The Archegos story sounds awfully familiar to anyone in the financial industry.
A well-educated Wall Street professional who started a career at a traditional financial corporation, networked, moved on to launch their own hedge fund, made mistakes (insider trading), paid fines to the SEC (44mln) in 2012, banned by MMT from trading in HK for 4 years in 2014 (insider trading), and restarted afresh with a new company (Family Office) that didn’t have the limitations of the previous company (contrary to a hedge fund, family offices are not required to register with the Securities and Exchange Commission and file regular reports). Not to mention, founded and run a charitable organization that reported almost $500 mln in assets on 2018 tax forms.
Industry experience and connections (as well as promises of trading volume and decent capital) will open many doors, and in a matter of a few years Archegos was able to secure Prime Broker relationships with top-tiered PBs (Nomura, Credit Suisse, Goldman Sachs, Morgan Stanley).
Prime Brokerage Services include actual “physical”,or cash, financing (loans,for example) and “synthetic” financing (leveraged trading in FX terms). Qualified financial institutions (Hedge Funds, Prime of Primes, Family offices) borrow money from Prime Brokerages to place leveraged orders. The amount of leverage given is determined, exclusively, based on the client profile (background, trading style, capital etc).
Leverage has always been a hot topic for the Prime Brokers as cases such as Archegos (overleveraged clients losing more capital that they have) had arisen before. In March of 2020, ABN Amro Clearing (Prime Brokerage arm of Dutch bank ABN Amro) reported a $200 million loss when one US hedge fund went into margin call; in 2018, Citi restructured their entire Prime Brokerage unit and closed a few dozen FX Broker and Fund PB accounts due to a $180 million loss on currency trades by an Asian fund.
Leveraged financing, with proper risk management, is a profitable business for the banks but can often bring the risk of large swings in revenue. Some experts suggest that leveraged financing won over 50% of all prime brokerage business in 2020 due to the pandemic-related capital inflows so, most likely, the industry can expect to hear of similar stories.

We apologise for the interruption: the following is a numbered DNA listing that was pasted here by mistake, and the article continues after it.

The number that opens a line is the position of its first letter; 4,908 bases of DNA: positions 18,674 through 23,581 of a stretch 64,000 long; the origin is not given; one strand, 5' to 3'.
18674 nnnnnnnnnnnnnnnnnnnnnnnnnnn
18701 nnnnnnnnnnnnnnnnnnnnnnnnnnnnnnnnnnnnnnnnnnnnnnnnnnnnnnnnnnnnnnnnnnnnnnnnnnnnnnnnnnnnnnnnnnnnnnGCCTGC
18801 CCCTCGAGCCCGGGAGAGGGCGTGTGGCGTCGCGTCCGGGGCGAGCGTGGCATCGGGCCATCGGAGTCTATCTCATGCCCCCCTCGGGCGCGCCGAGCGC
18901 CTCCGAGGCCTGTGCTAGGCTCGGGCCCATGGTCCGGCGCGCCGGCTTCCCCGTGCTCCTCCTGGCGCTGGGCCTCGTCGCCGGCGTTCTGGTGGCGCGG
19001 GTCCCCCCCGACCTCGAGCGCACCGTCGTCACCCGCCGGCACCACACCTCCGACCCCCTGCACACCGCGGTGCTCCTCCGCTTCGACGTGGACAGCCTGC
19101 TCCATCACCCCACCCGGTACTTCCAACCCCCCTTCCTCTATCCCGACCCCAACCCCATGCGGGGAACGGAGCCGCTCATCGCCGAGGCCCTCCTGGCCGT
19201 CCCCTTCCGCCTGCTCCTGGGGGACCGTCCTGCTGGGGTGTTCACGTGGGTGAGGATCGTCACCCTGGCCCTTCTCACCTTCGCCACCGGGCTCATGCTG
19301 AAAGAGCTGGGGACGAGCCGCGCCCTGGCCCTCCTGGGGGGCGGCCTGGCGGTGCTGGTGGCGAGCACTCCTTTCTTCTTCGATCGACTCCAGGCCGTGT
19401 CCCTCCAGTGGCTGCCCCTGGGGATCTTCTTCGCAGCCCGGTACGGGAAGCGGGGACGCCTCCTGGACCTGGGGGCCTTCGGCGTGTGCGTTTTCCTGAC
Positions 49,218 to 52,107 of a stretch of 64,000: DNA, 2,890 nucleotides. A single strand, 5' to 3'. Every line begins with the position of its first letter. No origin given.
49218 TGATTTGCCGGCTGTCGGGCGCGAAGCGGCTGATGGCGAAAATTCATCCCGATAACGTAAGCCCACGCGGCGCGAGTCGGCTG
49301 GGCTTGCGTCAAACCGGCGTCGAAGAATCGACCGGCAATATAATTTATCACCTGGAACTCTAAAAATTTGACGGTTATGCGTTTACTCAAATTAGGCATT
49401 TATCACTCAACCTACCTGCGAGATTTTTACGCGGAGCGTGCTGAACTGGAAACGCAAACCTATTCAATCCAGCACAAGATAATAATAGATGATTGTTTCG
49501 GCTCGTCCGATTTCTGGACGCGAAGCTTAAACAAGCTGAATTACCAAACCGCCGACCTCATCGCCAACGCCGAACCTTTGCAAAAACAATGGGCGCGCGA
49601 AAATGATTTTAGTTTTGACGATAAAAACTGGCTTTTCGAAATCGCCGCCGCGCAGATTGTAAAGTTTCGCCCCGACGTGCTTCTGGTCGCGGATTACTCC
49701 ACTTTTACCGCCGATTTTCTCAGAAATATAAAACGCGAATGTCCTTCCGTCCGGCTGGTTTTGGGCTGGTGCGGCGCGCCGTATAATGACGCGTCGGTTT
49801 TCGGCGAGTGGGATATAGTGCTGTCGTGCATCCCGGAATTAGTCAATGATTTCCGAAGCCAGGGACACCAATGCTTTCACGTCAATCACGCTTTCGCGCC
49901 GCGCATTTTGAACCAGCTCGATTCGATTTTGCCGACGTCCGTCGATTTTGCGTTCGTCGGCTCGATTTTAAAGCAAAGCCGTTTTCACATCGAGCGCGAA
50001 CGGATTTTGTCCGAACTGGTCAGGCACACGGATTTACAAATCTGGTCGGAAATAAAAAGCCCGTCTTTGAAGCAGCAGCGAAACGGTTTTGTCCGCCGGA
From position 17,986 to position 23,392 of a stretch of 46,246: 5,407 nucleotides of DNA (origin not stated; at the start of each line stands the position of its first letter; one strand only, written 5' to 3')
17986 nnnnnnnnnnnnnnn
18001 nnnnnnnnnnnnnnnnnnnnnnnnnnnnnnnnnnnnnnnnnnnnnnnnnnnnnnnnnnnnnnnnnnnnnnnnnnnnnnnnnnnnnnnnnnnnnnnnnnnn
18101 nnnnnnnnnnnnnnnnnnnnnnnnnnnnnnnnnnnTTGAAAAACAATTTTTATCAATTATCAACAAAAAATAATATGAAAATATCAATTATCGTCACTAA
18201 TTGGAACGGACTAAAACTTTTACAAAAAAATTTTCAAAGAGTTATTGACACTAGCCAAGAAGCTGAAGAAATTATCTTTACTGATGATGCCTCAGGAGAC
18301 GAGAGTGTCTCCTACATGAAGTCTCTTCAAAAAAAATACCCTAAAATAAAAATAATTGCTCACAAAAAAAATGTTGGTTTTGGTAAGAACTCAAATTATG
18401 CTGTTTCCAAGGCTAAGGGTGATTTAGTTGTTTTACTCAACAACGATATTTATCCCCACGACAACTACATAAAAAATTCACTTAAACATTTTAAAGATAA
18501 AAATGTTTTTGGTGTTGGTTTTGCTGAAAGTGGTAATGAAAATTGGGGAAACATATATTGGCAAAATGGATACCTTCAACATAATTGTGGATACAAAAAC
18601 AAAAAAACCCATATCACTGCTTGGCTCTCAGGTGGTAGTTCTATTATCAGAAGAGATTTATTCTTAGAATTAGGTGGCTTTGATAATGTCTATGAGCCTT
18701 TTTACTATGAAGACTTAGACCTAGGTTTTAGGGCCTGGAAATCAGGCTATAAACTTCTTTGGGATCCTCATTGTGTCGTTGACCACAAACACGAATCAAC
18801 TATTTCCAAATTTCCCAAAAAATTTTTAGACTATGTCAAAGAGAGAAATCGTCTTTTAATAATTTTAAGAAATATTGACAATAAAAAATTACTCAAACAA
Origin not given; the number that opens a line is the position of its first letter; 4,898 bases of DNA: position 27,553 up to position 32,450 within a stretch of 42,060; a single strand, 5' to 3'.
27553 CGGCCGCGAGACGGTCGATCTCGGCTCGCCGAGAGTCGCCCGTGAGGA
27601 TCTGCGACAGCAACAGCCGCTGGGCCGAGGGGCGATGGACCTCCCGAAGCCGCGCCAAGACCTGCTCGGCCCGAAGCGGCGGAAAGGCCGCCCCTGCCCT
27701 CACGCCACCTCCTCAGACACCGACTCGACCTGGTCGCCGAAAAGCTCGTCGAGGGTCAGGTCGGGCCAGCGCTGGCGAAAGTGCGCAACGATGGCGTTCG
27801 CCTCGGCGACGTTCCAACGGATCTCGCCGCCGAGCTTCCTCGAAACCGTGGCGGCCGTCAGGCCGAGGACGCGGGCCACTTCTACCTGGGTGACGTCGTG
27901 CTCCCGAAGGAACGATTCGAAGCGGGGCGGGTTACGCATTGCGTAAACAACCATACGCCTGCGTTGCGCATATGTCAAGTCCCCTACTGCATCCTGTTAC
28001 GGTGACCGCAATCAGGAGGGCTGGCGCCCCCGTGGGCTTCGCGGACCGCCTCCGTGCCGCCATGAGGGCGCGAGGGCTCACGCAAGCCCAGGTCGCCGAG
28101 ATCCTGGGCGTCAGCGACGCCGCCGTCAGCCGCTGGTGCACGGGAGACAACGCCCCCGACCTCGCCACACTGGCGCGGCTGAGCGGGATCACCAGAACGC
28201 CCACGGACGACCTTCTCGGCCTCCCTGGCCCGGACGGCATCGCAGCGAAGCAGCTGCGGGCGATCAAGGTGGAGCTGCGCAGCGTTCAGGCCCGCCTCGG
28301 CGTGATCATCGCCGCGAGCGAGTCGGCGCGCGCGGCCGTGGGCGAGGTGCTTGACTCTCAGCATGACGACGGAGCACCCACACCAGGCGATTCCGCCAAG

The Archegos case, and the losses that it caused for the banks, apparently was not significant enough to cause a “Lehman event”, however, here are the most likely changes in the Prime Brokerage side of business that could occur as a result:
- Regulators in Europe, and the U.S., are looking for the ways to bring transparency and to regulate trading disclosures from hedge funds and family offices (in the U.S. family offices have reporting exemptions)
- Prime Brokers will implement more restrictive terms for leveraged clients
- Nomura and Credit Suisse have already started Prime Brokerage business restructuring (will they close some of their PB accounts?)
- An overall Increase in compliance scrutiny for new, and existing,accounts of Prime Brokerages (and particularly Family Offices)
- Possible new regulations related to Swaps centralization
As often happens, time will tell the actual measures as banks try to fix structural gaps in their Prime Brokerage business and protect their own reputation more than anything else. And for FX brokers, maybe it’s time to re-evaluate the risk, earning and approach in trading leveraged products: read this article examining Negative Balance Protection and leveraged products in detail and learn how to mitigate your risk whether you are retail FX clients or professional traders.